DD: What inspired the idea to add some of these loot elements to the game?
FR: We love games like Diablo and Borderlands, and most of us played World of Warcraft a bit too much in some stage of our life. I think the sense of progression that these games have works really well for a lot of players. Loot can also be very rewarding. Like opening a Christmas present: sometimes you get a pair of socks and sometimes you get a PlayStation 4. Finally, we suck at bullet hells. We wanted to create a game that we could win through grinding as well as with skill.

DD: Any really common or pressing questions fans have been asking that you would like to answer right here and now?
FR: We’ve been asked a few times if there will be a panic button, like a massive bomb. We’ve played around with a few ideas and are currently testing a mechanic that temporarily gives you a shield that makes you invulnerable for a second or so. This can be used to get out of tight situations.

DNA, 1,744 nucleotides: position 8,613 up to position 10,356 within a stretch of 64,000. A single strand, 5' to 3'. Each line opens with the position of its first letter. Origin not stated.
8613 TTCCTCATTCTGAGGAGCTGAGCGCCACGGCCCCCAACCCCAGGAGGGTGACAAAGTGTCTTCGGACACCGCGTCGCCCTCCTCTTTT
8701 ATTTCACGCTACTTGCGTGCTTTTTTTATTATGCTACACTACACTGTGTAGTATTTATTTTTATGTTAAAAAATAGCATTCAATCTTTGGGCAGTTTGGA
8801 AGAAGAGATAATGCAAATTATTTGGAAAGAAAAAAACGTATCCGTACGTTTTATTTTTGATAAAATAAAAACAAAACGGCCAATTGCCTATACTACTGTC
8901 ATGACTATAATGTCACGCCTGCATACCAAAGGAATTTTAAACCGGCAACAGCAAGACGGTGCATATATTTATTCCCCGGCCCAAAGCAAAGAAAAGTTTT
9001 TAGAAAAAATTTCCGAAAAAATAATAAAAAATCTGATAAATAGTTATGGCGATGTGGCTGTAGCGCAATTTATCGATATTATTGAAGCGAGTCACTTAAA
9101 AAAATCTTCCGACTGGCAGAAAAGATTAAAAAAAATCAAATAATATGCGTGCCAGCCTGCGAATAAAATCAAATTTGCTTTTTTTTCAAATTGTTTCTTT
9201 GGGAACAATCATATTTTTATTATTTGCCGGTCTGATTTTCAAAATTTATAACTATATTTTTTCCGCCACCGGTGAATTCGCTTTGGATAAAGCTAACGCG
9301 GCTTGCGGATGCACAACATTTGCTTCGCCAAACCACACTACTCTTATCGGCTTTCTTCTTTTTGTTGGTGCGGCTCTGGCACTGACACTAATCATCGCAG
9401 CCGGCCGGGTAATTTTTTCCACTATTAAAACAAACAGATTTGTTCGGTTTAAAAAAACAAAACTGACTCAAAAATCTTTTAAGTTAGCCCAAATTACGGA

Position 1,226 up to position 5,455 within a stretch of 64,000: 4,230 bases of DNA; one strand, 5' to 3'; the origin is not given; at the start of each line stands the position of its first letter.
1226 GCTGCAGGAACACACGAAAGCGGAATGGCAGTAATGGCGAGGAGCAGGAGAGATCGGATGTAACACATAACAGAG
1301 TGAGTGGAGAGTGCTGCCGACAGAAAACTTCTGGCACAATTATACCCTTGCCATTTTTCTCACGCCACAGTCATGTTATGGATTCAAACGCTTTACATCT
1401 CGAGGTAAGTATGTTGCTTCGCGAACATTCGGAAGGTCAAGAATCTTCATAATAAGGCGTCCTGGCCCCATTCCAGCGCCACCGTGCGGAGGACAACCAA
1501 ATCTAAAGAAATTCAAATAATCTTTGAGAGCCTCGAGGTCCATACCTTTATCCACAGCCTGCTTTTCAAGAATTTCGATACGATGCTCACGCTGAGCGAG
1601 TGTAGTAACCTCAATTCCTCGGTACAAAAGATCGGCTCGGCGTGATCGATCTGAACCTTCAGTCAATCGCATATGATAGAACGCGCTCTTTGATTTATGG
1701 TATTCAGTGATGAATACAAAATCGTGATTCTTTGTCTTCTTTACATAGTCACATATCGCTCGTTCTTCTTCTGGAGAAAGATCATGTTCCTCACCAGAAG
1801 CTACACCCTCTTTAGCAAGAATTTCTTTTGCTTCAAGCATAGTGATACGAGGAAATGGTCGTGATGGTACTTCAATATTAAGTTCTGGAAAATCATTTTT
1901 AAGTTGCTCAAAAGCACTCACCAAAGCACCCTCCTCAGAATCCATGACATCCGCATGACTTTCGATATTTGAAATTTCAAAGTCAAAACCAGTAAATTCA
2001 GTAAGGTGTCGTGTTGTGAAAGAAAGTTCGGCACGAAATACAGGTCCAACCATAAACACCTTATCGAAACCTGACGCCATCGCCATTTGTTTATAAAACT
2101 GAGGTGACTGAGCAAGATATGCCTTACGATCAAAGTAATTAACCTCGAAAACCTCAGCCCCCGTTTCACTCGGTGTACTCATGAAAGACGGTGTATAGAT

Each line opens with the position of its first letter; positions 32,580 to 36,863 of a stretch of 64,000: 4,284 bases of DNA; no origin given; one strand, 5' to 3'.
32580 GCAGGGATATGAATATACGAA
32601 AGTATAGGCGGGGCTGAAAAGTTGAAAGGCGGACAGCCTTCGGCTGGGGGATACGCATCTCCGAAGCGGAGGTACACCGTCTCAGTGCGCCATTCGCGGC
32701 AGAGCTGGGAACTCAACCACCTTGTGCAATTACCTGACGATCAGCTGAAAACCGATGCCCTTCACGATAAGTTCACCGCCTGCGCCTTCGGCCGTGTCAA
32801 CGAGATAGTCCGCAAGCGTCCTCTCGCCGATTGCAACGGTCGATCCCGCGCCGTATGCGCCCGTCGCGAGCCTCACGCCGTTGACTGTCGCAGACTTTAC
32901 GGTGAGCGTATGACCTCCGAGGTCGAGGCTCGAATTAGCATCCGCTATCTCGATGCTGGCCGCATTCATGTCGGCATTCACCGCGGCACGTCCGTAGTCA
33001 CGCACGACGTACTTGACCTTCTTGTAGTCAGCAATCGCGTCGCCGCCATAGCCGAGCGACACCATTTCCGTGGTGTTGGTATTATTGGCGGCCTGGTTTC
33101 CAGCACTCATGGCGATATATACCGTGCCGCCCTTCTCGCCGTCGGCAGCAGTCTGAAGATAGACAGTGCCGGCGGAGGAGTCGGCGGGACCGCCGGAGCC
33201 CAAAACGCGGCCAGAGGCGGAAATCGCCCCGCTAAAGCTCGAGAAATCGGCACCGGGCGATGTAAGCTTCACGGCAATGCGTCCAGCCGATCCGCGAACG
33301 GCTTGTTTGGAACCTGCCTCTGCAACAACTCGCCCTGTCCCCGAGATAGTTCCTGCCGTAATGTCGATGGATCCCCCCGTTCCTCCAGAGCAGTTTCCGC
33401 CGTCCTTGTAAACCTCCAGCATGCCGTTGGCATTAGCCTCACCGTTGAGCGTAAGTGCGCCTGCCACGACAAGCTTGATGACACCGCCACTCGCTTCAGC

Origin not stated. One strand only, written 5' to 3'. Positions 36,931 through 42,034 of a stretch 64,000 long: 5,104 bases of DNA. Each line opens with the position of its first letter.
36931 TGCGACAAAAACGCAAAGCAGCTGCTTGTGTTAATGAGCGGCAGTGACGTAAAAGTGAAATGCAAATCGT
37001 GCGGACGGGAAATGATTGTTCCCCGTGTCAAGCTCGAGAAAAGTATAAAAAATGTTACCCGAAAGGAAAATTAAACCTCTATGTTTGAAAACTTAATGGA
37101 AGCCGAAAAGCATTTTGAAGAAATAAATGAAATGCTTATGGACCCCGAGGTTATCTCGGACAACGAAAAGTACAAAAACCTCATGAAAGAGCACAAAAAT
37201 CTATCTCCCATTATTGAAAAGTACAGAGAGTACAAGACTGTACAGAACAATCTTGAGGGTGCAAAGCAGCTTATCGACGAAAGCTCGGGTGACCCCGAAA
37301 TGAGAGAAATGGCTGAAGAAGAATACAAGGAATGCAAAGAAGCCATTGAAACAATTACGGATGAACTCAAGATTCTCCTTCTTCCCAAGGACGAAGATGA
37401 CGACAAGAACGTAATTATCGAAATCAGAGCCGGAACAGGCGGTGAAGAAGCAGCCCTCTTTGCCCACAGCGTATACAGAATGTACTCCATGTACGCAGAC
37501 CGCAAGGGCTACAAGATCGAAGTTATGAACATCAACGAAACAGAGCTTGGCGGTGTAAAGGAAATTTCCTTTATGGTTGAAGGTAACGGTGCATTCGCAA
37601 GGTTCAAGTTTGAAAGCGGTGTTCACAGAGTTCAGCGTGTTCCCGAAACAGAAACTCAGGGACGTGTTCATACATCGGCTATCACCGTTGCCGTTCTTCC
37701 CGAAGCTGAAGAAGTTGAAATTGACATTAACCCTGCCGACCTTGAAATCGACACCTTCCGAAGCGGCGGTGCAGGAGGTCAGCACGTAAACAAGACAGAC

DD: So far Campaign Mode and Endless Mode have been mentioned and Reign of Bullets is listed as a single-player game. Will there be any sort of a scoring system or leaderboard for players to measure up against one another, or is this strictly a single-player story experience?
FR: We are currently experimenting with a scoring system, but it will be more of an extra rather than a way for players to measure up against each other. In the end someone who puts in more time and grinds more weapons will always be stronger and have a higher score than other players, regardless of skill level. It would not feel fair to new players if you compare scores like this.

DD: Any chance we could see Reign of Bullets show up as a download for one of the console or handheld systems?